Washington, DC (January 17, 2007) – The Consortium for School Networking today announced the release of the second in a series of implementation studies concerning the Indiana Linux Desktop program as part of the ongoing K-12 Open Technologies Initiative. The first implementation study concerns the adoption of enterprise Linux in Saugus Schools in California, and the second focuses on implementation in the Indiana inACCESS program. Both implementation studies provide technical details about selection, research, communication, training, support, benefits and problems associated with each solution. These studies are intended to provide guidance for school administrators who are considering or in the process of adopting open technologies in their schools or school districts. Future implementation studies will focus on open source learning management systems, open content and interoperability.
"Educational leaders, especially decision makers in charge of technology, are not always aware of the pros and cons associated with using open technologies," said Jim Hirsch, CoSN Board Liaison to the K-12 Open Technologies Initiative and Associate Superintendent for Technology, CIO at Plano Independent School District in TX. "These implementation studies are great resources for helping educators explore and understand the issues involved in adopting open source and other technologies."
While CoSN has not taken a policy position on when school districts should implement open technologies, it is clear from these implementation studies that some educators are finding open technologies a viable alternative to more traditional approaches.
"These two new open technology implementation studies provide educators and administrators with information from the trenches. So often, information about open technologies tends to focus solely on initial cost savings whereas these studies provide step-by-step information about how to use open technologies in support of educational goals," said Michael Jay, Co-Director of K-12 Open Technologies Initiative. "As education leaders plan for technology rich learning environments, it is vital that they think through the role open technologies play in achieving goals related to both education and the business of educating."
The Indiana inACCESS program has placed 22,000 low cost Linux workstations in language arts classrooms. This creates a one-to-one computing environment for a least part of each student´s day in participating schools. In California´s Saugus Schools, administrators were able to find open source alternatives to most proprietary enterprise applications and systems. In both cases schools had to carefully research their transition to open technologies, test applications, and then communicate with the end users. According to the administrators in charge of these initiatives, the open source systems have proven to be reliable, robust and cost-effective.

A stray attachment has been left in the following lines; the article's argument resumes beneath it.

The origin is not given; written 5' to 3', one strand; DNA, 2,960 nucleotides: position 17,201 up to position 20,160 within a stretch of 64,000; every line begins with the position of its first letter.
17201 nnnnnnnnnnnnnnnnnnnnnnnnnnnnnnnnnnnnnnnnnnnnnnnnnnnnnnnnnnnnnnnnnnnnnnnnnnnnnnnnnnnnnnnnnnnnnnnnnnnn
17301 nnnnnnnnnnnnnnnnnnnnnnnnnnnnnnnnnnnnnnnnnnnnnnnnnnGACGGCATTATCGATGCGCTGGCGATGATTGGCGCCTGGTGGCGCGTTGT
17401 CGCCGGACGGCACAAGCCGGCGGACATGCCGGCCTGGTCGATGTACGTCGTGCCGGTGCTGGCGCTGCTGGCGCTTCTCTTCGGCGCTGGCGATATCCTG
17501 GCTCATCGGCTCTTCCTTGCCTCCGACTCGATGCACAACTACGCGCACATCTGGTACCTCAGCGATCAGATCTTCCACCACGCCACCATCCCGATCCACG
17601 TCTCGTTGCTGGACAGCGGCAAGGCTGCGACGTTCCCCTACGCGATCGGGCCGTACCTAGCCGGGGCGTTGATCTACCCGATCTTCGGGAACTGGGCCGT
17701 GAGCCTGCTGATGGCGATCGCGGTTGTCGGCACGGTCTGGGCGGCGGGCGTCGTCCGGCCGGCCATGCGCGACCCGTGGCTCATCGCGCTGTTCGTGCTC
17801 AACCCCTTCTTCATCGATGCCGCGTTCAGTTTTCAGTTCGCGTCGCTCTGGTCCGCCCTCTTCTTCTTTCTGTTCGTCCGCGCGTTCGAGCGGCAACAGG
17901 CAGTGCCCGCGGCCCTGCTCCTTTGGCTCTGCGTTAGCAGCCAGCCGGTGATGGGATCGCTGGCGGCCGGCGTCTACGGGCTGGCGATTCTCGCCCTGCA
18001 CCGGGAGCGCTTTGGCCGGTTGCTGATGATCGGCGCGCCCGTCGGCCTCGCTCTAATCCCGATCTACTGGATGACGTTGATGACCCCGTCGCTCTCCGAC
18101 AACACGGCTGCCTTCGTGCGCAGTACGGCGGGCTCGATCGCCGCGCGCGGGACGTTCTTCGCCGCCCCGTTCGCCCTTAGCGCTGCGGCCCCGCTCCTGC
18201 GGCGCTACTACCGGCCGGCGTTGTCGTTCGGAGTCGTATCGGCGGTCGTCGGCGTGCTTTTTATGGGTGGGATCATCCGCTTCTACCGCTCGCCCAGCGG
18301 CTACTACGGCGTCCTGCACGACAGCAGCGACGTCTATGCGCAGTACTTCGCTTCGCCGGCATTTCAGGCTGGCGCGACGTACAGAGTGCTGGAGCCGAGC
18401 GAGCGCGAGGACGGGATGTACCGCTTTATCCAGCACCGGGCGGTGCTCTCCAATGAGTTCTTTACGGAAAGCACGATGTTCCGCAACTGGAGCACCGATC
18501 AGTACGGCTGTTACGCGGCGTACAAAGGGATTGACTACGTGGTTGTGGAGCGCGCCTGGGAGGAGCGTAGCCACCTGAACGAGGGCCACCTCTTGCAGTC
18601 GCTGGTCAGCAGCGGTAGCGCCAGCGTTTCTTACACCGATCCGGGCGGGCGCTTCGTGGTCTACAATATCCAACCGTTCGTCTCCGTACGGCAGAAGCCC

The K-12 Open Technologies Initiative is sponsored by Apple, IBM, Pearson Education, and the Wm. & Flora Hewlett Foundation to assist the adoption and utilization of open technologies in K-12 education. The initiative examines the K-12 use of open technologies such as open source software, open standards, open content and open hardware. Its Web site is a resource for K-12 school chief technology officers. For more information on CoSN´s K-12 Open Technologies Initiative, please visit www.k12opentech.org.
To read the studies, please visit the following URLs:
Implementation Study #1 Enterprise Open Source
Implementation Study #2 Indiana Linux Desktops
About the Consortium for School Networking (CoSN)
The Consortium for School Networking (CoSN) is the country´s premier voice in education technology leadership with a mission to serve as the national organization for K-12 technology leaders who use technology strategically to ultimately improve teaching and learning. CoSN provides products and services to support and nurture leadership development, advocacy, coalition building, and awareness of emerging technologies.
CoSN leadership initiatives include: Accessible Technologies for All Students (www.accessibletech4all.org); Cyber Security for the Digital District (www.securedistrict.org); Data-Driven Decision Making (www.3d2know.org); K-12 Open Technologies (www.k12opentech.org); Taking Total Cost of Ownership to the Classroom (www.classroomtco.org); Value of Investment (www.edtechvoi.org) and the development of the Council of School District Chief Technology Officers (CTO Council).
CoSN´s membership includes a unique blend of education and technology leaders, policy makers, and influencers from the public and private sectors. Our audience includes key technology leaders (often called Chief Technology Officers–CTOs) in leading-edge states and districts, policy makers, private sector leaders, as well as those technology leaders who wish to accelerate their districts´ or states´ systemic technology use. Visit www.cosn.org or phone 866.267.8747 to find out more about CoSN´s programs and activities supporting leadership development to ensure that information technology has a direct and positive impact on student learning in elementary and secondary schools.